Article

Cannabinoid analgesia as a potential new therapeutic option in the treatment of chronic pain

Department of Pharmacy Practice, Creighton University, Omaha, Nebraska, United States
Annals of Pharmacotherapy (Impact Factor: 2.92). 03/2006; 40(2):251-60. DOI: 10.1345/aph.1G217
Source: PubMed

ABSTRACT To review the literature concerning the physiology of the endocannabinoid system, current drug development of cannabinoid agonists, and current clinical research on the use of cannabinoid agonists for analgesia.
Articles were identified through a search of MEDLINE (1966-August 2005) using the key words cannabis, cannabinoid, cannabi*, cannabidiol, nabilone, THC, pain, and analgesia. No search limits were included. Additional references were located through review of the bibliographies of the articles identified.
Studies of cannabinoid agonists for treatment of pain were selected and were not limited by pain type or etiology. Studies or reviews using animal models of pain were also included. Articles that related to the physiology and pharmacology of the endocannabinoid system were evaluated.
The discovery of cannabinoid receptors and endogenous ligands for these receptors has led to increased drug development of cannabinoid agonists. New cannabimimetic agents have been associated with fewer systemic adverse effects than delta-9-tetrahydrocannabinol, including recent development of cannabis medicinal extracts for sublingual use (approved in Canada), and have had promising results for analgesia in initial human trials. Several synthetic cannabinoids have also been studied in humans, including 2 cannabinoid agonists available on the international market.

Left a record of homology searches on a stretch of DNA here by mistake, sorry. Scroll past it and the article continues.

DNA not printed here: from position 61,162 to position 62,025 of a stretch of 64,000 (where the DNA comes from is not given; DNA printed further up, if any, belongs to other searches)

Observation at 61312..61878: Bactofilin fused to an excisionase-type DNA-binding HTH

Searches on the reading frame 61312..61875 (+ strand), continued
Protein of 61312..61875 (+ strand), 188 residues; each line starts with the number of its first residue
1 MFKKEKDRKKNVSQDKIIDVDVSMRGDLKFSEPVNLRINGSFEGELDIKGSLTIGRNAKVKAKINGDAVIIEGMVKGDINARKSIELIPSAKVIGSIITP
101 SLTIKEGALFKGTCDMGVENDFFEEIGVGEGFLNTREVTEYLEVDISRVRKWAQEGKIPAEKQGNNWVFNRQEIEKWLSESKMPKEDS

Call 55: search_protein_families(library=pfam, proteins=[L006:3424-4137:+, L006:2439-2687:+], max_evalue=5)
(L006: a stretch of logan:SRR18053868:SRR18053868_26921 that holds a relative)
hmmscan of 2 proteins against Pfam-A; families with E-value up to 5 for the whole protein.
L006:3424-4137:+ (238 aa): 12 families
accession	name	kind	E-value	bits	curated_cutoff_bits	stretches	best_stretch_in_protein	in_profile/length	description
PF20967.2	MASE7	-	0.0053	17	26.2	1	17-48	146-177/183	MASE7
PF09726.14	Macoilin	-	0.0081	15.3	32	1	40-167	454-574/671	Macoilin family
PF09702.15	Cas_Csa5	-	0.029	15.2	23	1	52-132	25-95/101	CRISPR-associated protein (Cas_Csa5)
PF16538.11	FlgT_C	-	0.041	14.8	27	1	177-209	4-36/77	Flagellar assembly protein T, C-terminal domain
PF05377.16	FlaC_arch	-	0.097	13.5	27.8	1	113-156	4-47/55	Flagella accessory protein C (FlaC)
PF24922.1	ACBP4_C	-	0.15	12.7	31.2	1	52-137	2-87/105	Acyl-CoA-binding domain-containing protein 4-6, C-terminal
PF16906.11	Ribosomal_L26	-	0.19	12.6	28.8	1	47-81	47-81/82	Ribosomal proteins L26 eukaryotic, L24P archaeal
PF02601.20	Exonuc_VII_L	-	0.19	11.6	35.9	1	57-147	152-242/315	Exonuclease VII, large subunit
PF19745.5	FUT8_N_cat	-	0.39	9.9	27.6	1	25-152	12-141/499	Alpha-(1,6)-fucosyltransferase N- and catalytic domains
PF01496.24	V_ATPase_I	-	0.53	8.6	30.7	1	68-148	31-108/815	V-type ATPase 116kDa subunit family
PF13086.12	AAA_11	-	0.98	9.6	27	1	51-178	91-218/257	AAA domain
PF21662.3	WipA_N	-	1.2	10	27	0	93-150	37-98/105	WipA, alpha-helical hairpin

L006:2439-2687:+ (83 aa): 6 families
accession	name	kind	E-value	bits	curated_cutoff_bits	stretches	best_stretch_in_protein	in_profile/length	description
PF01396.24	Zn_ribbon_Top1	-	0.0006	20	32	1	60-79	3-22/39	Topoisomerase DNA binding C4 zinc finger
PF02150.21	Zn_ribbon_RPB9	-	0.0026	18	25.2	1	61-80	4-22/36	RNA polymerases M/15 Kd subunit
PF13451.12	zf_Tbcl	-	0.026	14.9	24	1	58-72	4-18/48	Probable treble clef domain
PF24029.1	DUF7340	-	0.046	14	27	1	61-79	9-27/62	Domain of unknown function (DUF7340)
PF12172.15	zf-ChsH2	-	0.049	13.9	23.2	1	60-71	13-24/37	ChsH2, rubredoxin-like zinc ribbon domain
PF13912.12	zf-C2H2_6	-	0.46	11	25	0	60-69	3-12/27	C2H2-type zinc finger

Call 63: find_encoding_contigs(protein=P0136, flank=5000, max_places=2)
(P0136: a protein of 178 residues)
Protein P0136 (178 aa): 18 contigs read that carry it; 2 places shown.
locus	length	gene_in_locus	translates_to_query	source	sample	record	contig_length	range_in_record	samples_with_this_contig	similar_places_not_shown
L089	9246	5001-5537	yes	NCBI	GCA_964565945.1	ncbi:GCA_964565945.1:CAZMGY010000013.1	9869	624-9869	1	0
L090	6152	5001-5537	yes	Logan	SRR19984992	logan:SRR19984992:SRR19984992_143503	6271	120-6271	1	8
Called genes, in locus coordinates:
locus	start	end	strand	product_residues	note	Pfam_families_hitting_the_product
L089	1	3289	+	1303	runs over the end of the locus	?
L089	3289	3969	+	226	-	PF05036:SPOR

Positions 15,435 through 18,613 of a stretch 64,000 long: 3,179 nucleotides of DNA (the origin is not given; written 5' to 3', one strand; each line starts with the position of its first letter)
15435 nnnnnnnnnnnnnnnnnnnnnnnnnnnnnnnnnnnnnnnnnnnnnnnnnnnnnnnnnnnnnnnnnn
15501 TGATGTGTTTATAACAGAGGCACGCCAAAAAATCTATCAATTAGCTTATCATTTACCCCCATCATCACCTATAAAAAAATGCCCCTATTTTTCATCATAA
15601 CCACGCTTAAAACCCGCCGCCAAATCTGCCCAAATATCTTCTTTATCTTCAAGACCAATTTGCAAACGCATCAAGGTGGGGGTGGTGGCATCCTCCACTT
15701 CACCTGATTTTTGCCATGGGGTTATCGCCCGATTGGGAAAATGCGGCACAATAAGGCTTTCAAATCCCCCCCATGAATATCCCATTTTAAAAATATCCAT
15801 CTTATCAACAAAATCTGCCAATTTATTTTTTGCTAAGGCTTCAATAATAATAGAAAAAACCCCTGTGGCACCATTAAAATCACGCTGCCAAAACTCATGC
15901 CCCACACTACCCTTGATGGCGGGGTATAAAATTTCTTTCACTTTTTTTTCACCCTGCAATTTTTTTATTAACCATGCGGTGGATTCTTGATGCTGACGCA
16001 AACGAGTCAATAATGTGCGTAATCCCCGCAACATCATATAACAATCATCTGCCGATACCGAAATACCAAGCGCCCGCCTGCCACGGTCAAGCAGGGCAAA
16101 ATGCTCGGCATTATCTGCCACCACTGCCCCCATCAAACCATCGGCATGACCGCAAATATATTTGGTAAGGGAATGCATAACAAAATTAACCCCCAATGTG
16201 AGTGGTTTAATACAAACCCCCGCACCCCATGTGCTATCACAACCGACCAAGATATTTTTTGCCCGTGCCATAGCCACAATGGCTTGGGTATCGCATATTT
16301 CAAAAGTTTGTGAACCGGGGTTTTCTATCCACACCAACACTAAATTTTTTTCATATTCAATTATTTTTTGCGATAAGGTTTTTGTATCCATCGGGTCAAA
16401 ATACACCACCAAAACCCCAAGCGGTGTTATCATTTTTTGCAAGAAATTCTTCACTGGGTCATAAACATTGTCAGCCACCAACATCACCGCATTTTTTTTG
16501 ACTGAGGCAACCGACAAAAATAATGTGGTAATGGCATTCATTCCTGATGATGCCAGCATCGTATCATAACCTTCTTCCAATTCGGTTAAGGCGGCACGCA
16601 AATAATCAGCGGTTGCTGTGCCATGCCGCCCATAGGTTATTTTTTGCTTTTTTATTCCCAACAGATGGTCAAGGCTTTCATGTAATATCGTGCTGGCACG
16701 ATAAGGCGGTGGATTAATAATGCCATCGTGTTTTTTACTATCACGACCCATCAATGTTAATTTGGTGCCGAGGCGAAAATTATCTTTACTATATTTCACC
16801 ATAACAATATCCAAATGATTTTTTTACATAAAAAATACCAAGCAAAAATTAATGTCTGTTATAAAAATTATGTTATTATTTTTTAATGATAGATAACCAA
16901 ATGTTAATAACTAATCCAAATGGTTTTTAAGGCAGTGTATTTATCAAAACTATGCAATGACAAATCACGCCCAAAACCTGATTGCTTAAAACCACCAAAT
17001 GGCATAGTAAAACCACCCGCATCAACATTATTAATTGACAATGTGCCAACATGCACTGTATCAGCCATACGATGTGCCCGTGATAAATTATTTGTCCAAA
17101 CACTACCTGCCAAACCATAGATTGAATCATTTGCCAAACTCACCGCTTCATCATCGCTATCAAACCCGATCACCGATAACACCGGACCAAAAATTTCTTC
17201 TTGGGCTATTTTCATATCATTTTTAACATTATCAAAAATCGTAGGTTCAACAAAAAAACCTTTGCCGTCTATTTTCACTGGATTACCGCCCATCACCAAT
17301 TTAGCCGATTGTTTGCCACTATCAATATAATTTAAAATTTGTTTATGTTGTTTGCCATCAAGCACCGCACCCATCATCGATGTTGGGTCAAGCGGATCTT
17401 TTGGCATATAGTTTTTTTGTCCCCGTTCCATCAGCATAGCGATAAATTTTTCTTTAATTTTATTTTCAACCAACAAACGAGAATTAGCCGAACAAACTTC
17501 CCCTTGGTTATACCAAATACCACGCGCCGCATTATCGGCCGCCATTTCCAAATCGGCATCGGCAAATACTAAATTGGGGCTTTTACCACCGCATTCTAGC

Cannabinoids provide a potential approach to pain management with a novel therapeutic target and mechanism. Chronic pain often requires a polypharmaceutical approach to management, and cannabinoids are a potential addition to the arsenal of treatment options.

0 Bookmarks
 · 
228 Views
  • [Show abstract] [Hide abstract]
    ABSTRACT: Nabilone is a synthetic cannabinoid that has shown promise for the treatment of posttraumatic stress disorder (PTSD)-related insomnia and nightmares as well as efficacy in the management of chronic pain. It has also been proposed for harm reduction in cannabis dependence. Its effectiveness for management of concurrent disorders in seriously mentally ill correctional populations has not been evaluated. This retrospective study of 104 male inmates with serious mental illness prescribed nabilone analyzes the indications, efficacy, and safety of its use. Medications discontinued with the initiation of nabilone were also reviewed. The results showed nabilone targeting a mean of 3.5 indications per patient, thus likely reducing polypharmacy risk. The mean final dosage was 4.0 mg. Results indicated significant improvement in PTSD-associated insomnia, nightmares, PTSD symptoms, and Global Assessment of Functioning and subjective improvement in chronic pain. Medications associated with greater risk for adverse effects or abuse than nabilone were often able to be discontinued with the initiation of nabilone, most often antipsychotics and sedative/hypnotics. There was no evidence of abuse within this high-risk population or reduction of efficacy when nabilone was given in powder form with water rather than as a capsule. This study supports the promise of nabilone as a safe, effective treatment for concurrent disorders in seriously mentally ill correctional populations. Prospective, randomized controlled trials are required to confirm our preliminary results. Follow-up in the community will be required to confirm effectiveness in harm reduction.